News and NEWS
The recent post about violence at UNAN reminded me, once again, about what is news here and news in the first world. Or, looking at it another way, news in a big country vs. news in a small country.
The most useful comparison on this site with its membership is between the big country U.S.A. and the small country Nicaragua. Or, between the first world country U.S.A. and the third world country Nicaragua. That's because 1) this site is about Nicaragua and 2) there are more members from the U.S.A. than any other country. Otherwise, I think there is no important distinction. That it, you could compare Costa Rica and the U.K. and likely come to the same conclusions.
In the U.S., NEWS is the next economic bailout, the next (or current) wars, the Superbowl, a movie star getting a face lift, and a 50-story building burning down. Things that either make great TV footage (Superbowl and fires) or have a measurable economic impact on many. Yeah, there is more but those are the headline items.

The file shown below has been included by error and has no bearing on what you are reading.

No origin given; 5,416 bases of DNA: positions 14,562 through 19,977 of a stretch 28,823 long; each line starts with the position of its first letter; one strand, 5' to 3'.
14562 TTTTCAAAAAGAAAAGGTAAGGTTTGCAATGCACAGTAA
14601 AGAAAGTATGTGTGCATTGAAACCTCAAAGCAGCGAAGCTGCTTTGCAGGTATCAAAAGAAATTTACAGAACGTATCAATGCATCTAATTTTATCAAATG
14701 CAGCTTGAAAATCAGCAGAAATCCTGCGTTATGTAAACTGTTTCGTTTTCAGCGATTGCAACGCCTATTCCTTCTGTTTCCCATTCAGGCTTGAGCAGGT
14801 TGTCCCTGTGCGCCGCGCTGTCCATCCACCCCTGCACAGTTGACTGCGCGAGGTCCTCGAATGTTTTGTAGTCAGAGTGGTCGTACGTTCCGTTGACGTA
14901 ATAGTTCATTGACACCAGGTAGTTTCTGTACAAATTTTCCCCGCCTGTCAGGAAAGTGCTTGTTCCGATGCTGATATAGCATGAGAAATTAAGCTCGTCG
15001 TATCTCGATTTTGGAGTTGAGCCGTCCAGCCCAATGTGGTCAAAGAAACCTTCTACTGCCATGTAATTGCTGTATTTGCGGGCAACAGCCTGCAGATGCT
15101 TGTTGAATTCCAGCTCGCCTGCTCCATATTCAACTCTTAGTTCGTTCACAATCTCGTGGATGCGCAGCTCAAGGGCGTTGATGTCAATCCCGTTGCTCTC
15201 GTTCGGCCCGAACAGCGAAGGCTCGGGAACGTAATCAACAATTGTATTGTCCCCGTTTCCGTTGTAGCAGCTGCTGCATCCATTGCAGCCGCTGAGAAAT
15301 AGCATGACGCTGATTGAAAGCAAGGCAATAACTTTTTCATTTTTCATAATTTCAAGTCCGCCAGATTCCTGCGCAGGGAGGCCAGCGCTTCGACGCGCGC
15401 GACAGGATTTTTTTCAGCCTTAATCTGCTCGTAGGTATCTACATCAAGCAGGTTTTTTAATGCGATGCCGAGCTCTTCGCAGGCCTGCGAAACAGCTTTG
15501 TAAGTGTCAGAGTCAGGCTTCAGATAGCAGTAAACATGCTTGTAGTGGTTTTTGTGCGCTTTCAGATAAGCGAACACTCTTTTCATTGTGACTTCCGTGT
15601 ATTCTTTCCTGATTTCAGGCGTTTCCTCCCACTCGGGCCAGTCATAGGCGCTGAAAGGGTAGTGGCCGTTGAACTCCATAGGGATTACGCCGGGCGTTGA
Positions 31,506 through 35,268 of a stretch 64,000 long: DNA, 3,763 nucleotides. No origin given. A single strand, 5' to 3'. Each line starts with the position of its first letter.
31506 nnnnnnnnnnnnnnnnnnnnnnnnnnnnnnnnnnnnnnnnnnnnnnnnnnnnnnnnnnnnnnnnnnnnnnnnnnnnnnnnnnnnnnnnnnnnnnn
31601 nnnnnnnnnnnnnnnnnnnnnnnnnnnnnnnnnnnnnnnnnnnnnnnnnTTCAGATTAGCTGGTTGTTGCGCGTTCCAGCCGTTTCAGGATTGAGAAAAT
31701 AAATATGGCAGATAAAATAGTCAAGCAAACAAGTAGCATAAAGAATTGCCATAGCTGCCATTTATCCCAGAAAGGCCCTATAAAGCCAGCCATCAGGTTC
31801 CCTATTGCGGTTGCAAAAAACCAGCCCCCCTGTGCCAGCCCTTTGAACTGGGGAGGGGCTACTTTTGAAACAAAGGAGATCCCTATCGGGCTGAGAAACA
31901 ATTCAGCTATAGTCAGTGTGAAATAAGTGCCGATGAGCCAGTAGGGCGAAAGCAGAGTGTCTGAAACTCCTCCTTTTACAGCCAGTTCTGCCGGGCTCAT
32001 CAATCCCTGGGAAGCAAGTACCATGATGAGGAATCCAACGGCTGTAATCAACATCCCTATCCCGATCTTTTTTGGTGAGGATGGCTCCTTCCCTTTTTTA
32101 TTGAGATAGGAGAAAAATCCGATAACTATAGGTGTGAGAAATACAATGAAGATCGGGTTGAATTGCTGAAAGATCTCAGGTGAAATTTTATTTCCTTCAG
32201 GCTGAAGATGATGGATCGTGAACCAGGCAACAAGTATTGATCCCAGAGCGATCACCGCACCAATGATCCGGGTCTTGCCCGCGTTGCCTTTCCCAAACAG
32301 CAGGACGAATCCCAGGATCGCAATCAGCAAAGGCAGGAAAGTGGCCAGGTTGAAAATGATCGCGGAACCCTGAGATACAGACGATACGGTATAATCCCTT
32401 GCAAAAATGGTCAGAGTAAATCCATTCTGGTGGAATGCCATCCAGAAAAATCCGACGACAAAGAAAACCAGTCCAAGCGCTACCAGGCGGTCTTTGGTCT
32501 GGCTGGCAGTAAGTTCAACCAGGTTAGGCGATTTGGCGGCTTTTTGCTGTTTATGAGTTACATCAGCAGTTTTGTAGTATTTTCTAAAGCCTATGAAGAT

In Nicaragua, News is a baseball game with a traffic accident where someone is killed, few thousand attending, the price of gasoline, a 2-story house burning down or repair of a bad section of road. There just are no wars, Superbowl's of 50-story buildings here.
Where is there overlap? Weather (generally in the form of a huge bad storm), a huge transportation strike, rising food costs and maybe a few other areas. Or, another way to look at this is to see who advertises alongside the news. In Nicaragua it is likely to be a number to call for your astrological forecast, an appliance store or, on radio, even an employment ad.
In any case, headline news in Nicaragua is likely to be about something that actually happened in Nicaragua that involves some ordinary people. It's the kind of news that used to exist on small-town radio stations before everything became nationwide corporate "news services".